Turning Points and Negotiation: The Case of the 2007–2008 Writers' Strike
Extant communication research on negotiation typically focuses on the microprocesses of interaction without much attention to the larger context in which these conflicts occur. However, public campaigns related to labor‐management conflicts impinge on the way negotiations are enacted. This study focuses on the turning points and conflict framing in the 2007–2008 conflict between the Writers Guild of America and the Alliance of Motion Picture and Television Producers. Using media coverage and press releases, it examines turning points across critical events, communicative framing, and the role of a simultaneous corporate campaign in shaping the outcome of this negotiation. Overall, it demonstrates that procedural precipitants in combination with the corporate campaign triggered departures that escalated the conflict, while procedural and external precipitants shaped departures that led to an agreement. Writers Guild of America's particular brand of a soft corporate campaign played an important role in solidifying the labor union and garnering public support for the strike.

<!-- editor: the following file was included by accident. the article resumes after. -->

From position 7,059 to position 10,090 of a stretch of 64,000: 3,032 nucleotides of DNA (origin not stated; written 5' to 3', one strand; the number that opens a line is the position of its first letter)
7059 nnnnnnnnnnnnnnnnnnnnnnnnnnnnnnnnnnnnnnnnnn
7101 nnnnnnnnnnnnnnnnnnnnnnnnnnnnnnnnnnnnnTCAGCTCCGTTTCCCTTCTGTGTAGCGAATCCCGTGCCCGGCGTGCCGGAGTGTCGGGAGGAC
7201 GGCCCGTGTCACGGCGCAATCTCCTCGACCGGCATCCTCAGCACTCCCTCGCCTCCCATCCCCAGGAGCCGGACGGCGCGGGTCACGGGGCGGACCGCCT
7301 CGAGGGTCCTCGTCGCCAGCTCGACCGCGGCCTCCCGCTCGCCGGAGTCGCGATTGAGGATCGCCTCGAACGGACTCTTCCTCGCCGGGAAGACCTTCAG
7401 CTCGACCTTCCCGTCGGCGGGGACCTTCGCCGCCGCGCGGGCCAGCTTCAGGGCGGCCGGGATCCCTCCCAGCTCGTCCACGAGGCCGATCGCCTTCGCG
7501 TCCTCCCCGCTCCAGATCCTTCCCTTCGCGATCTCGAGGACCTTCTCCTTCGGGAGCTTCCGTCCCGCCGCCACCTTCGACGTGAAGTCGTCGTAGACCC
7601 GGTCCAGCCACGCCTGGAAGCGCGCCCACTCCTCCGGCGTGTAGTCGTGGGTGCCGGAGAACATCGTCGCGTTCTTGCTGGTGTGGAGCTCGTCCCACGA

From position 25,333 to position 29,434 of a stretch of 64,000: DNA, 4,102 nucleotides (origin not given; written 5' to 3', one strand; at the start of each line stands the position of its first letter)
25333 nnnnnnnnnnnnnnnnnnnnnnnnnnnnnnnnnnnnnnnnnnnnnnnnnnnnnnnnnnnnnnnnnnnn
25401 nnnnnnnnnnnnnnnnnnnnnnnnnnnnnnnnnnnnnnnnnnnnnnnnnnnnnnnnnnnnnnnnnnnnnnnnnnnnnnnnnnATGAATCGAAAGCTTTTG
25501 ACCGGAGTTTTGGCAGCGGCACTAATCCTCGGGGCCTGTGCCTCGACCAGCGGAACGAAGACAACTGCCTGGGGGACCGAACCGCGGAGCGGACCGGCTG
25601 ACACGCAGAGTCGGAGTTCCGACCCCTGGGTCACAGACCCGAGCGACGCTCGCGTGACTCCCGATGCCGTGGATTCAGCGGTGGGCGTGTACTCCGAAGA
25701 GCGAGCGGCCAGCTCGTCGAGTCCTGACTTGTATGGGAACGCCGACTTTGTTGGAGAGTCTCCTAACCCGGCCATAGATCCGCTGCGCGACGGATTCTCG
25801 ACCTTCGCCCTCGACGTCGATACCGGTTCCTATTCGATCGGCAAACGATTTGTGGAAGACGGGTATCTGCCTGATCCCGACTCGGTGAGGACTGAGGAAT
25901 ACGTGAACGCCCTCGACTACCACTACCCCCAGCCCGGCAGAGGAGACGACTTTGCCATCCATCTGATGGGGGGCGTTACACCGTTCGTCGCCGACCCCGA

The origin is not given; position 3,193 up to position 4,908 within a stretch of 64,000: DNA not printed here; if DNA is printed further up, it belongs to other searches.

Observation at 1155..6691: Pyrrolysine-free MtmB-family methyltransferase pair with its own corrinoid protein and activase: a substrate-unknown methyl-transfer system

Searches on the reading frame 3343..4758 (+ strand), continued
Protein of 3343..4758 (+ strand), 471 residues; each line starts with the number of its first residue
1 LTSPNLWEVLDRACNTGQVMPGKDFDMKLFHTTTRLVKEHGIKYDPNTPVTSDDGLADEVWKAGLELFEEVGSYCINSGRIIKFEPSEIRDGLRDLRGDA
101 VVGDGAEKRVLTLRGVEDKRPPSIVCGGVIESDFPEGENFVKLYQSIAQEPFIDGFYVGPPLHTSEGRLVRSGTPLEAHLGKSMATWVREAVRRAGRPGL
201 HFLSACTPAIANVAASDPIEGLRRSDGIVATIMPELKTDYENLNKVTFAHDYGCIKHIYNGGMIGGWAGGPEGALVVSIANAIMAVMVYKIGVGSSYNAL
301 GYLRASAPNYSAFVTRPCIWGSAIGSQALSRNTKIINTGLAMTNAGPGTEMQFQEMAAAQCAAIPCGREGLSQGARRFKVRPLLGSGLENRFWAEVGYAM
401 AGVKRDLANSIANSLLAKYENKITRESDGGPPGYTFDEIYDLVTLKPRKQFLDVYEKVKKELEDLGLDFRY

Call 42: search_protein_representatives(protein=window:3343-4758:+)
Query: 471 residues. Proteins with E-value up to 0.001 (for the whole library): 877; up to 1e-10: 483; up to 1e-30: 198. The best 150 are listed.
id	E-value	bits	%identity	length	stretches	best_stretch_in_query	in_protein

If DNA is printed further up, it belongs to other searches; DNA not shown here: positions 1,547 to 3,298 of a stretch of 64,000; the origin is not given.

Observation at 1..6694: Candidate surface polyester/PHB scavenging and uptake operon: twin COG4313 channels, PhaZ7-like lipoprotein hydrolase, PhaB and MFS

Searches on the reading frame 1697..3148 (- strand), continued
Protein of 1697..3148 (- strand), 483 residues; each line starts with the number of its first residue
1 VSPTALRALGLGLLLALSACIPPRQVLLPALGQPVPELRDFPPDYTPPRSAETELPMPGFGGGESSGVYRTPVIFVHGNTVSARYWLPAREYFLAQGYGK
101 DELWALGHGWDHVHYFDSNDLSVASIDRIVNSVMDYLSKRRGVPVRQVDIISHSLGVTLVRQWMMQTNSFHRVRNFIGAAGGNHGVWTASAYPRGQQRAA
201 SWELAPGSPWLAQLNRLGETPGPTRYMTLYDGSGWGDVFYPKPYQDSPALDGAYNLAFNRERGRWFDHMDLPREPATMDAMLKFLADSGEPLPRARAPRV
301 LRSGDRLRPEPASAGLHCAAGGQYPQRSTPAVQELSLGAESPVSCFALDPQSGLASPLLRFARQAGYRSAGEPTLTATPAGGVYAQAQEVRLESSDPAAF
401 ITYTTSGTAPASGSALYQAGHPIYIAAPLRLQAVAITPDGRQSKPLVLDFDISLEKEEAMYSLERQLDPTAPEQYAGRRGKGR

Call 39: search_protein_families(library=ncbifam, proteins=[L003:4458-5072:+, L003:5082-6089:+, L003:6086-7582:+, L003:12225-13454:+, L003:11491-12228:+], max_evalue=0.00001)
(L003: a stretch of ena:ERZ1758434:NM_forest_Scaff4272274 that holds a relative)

Keywords: strikes, corporate campaigns, conflict framing, negotiation, turning points
How to Cite:
Putnam, L. & Fuller, R., (2014) “Turning Points and Negotiation: The Case of the 2007–2008 Writers' Strike”, Negotiation and Conflict Management Research 7(3), 188-212. doi: https://doi.org/10.34891/xn54-vq56